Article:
The Israeli military attacked the Freedom Flotilla in international waters in the Mediterranean Sea on May 31, 2010. (file photo)
Source: Press TV
Hundreds of activists at Greek ports prepare to board Gaza-bound ships, carrying humanitarian aid to the besieged coastal enclave in defiance of the Israeli blockade.
Around 350 pro-Palestinian activists from 22 countries are set to join the Freedom Flotilla II, seeking to break the Israeli naval siege, AFP reported on Sunday.
Vaggelis Pissias, head organizer of the Ship to Gaza mission, said the boats will leave from various ports in Greece or meet off the coast.
Greece is being used as a departure point due to its geographic position and its “historical, cultural relations with Arab countries,” said Pissias.
In a recent development, the Israeli Navy announced that it would confront the Freedom Flotilla II convoy, which is scheduled to set sail towards Gaza on Tuesday. The convoy will comprise of 15 ships, 22 organizations and around 1,500 activists.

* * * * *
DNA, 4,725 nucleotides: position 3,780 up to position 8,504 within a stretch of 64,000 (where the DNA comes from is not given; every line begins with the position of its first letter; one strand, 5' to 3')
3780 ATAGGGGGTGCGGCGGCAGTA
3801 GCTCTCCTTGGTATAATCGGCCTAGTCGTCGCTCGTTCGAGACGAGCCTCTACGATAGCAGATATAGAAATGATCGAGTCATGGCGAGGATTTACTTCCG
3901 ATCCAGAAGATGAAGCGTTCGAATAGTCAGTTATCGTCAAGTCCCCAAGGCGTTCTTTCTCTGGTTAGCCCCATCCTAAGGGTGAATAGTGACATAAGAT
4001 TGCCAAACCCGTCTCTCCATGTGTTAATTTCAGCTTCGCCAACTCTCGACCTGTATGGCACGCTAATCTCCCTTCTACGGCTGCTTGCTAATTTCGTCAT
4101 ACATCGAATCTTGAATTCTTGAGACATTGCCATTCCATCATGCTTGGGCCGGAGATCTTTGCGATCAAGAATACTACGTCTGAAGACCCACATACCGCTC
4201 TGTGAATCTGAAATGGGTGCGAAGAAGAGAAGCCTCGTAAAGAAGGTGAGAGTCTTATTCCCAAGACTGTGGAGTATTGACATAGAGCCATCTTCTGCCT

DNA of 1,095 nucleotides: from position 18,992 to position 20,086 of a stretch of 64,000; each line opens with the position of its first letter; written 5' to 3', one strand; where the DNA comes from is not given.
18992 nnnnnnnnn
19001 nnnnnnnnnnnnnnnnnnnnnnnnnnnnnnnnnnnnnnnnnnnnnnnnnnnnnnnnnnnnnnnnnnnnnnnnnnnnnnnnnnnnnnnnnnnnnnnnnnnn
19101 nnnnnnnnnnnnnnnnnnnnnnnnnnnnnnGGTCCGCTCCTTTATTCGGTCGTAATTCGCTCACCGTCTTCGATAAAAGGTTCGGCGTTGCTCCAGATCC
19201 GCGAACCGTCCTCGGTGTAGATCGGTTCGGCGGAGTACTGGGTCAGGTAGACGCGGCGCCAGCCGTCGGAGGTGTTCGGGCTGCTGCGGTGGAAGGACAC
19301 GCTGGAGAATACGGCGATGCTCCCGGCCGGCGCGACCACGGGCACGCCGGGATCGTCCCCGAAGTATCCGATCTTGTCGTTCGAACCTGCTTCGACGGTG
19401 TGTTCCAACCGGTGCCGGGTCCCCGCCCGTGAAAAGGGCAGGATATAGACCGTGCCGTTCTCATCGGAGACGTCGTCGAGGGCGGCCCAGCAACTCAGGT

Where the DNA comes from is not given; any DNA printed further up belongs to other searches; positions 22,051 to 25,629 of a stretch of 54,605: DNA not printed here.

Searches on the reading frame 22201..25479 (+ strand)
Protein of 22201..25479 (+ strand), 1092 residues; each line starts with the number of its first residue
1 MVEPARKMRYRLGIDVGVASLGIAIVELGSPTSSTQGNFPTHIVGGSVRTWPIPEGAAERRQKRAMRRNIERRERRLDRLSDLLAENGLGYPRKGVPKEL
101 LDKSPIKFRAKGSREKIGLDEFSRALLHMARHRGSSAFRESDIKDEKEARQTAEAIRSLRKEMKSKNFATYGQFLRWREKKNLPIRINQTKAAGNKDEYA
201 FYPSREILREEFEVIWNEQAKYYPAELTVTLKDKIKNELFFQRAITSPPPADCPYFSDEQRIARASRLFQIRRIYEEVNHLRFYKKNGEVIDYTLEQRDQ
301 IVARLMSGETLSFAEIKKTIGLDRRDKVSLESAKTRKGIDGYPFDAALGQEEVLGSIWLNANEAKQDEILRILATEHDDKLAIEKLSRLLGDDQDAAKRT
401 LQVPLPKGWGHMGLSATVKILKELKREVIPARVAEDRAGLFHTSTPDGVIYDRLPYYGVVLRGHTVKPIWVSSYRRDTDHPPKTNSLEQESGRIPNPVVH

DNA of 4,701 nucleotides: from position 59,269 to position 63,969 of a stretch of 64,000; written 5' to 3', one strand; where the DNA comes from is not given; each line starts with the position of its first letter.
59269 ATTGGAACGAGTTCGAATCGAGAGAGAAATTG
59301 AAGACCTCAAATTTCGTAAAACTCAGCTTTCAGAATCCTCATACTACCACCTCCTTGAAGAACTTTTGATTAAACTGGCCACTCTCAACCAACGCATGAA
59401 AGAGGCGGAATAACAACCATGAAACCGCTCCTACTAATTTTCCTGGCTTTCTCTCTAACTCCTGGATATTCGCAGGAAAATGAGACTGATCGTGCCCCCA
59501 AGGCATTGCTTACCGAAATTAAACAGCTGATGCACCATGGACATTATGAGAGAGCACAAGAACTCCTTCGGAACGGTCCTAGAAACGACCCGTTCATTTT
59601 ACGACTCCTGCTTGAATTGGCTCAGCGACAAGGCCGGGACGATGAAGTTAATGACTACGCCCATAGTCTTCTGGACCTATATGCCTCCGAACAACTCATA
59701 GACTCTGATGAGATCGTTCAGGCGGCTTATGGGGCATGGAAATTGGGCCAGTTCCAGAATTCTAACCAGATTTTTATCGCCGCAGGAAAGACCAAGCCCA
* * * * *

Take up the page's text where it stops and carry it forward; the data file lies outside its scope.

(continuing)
Two cargo boats of the flotilla will carry medicines, a fully-equipped ambulance car and cement to the impoverished Gaza Strip.
The Israeli military attacked the Freedom Flotilla in international waters in the Mediterranean Sea on May 31, 2010, killing nine Turkish nationals aboard the Turkish-flagged MV Mavi Marmara and injuring about 50 other activists that were part of the team on the six-ship convoy.
“What happened last year caused us grave concern ... but we are determined to go to Gaza,” Pissias further explained.
Ankara said the Mavi Marmara had been withdrawn this year. There would be no Turkish vessels involved in the operation as boats from several countries, including Greece, France, Italy and Spain, will join the Freedom Flotilla II.
The Israeli regime laid an economic siege on Gaza in June 2007 after an elected Hamas government took control of the strip.
Some 1.5 million people in Gaza are being denied their basic rights, including the freedom of movement and the right to appropriate living conditions, work, health and education.